Weyni Mengesha is quickly becoming one of my favourite directors. Her work is fresh and exciting with bold flourishes. I read this play several years ago and wasn’t a fan. Sometimes when I read a play, it doesn’t come alive for me and that was the case with this one. The powerful staging of the show at Soulpepper enlivened the poetry of the script for me. Mengesha’s dynamic take of this material, had me feeling claustrophobically trapped in the jail cells with the two men the play centred around.
Stephen Adly Guirgis’ play, places us in Rikers Island, one of the most horrific jails in the US. His characters have committed crimes, made bad choices but it’s hard to not feel for them. Guirgis paints them with a wide brush, infusing them with depth and dimensions…..none of them are just one thing. At the centre is Lucius Jenkins, a man who has committed murders but has found God and enjoys the simple pleasure of catching a ray of sun in the hour he is allowed to spend outside. Even though he is caged, his faith and imagination enables him to fly free every day. Soon Lucius is joined by a younger, fearful man named Angel Cruz.
The two men spend their time outside sharing smokes and trying to make sense of what their lives have become and where they can go in this world of captivity. A compassionate public defender, Mary Jane Hanrahan, comes to comfort Angel and tries everything she can to get him out of jail. He resists her but she never stops believing in her ability to set him free.
Two guards with different agendas round out the story. Gregory Prest plays D’Amico who is friendly to Lucius and does favours for him, getting him smokes and treats. This doesn’t go over well and D’Amico is ultimately fired. Valdez is the typical asshole guard who keeps order by asserting his power with testosterone fueled aggression.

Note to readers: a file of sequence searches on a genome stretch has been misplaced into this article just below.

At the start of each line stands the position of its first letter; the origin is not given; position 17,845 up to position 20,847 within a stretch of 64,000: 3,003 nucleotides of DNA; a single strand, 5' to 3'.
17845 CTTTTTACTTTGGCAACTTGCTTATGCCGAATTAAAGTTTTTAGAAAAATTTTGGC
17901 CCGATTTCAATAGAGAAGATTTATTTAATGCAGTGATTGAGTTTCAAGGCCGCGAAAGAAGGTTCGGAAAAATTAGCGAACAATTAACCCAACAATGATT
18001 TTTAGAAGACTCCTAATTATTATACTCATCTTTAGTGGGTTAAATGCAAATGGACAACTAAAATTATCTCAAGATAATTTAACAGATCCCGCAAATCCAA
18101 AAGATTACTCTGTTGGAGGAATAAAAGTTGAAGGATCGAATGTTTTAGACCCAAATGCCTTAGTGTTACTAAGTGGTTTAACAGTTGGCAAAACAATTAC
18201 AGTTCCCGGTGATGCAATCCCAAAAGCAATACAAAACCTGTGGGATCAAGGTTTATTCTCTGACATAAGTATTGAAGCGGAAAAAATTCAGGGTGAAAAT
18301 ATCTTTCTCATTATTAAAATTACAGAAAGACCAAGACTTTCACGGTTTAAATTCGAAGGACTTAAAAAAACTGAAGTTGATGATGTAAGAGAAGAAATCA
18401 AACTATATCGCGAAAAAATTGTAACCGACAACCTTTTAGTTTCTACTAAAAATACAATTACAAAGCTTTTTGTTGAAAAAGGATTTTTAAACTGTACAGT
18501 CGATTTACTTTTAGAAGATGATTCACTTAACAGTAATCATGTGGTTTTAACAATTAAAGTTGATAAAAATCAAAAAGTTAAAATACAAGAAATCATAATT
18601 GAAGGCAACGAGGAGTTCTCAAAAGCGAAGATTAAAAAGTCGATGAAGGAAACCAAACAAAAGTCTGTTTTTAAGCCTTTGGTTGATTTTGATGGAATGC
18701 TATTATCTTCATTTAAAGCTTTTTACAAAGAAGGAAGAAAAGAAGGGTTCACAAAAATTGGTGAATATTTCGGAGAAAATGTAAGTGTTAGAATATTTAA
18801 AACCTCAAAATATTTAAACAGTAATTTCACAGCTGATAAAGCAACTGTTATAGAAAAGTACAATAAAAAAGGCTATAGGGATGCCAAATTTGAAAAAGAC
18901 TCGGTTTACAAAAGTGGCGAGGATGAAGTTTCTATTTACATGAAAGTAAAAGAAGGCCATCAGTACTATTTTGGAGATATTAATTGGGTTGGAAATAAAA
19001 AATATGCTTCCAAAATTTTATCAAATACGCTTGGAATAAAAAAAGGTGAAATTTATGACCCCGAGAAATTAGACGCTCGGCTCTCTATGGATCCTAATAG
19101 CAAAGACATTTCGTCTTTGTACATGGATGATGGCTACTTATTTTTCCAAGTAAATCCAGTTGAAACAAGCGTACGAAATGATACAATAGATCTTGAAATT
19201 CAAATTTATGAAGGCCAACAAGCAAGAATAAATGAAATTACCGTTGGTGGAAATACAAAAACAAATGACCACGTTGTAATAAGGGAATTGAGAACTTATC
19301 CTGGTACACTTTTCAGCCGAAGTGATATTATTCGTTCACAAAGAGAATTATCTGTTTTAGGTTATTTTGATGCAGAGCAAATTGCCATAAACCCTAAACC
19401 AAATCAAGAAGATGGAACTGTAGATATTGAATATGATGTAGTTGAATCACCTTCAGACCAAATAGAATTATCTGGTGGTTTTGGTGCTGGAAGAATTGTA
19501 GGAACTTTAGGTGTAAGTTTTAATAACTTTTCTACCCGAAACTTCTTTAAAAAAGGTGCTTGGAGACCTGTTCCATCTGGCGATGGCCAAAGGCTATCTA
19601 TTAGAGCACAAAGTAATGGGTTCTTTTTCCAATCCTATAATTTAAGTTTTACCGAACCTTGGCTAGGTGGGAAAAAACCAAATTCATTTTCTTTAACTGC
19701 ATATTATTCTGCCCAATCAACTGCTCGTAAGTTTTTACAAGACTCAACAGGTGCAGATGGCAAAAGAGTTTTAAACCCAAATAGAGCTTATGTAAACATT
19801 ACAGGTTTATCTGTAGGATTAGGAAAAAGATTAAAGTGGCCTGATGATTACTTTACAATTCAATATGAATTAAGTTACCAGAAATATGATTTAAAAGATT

Daren A. Herbert’s characterization of Lucius is spectacular. It was like watching a musical instrument and he played the most complicated compositions with ease. The mastery he displayed was awe-inspiring. He had some tricky dialogue that needed to come out with precision and certain sections were so impressively executed, it garnered applause. The physicality, the emotional depth he explored, he missed nothing. Definitely one of the best performances I have seen in a long time.
Xavier Lopez did some nicely nuanced, emotionally grounded work and Gregory Prest gave a very watchable, solid performance. I just wish his character had more than two scenes.
The criminal justice system in the US is a mess, jails are mostly filled with Black and Hispanic prisoners, they are often in these jails with lengthy sentences for minor crimes. This play casts a light on this skewed system and shows the humanity of the men that are serving time and often forgotten in these cages.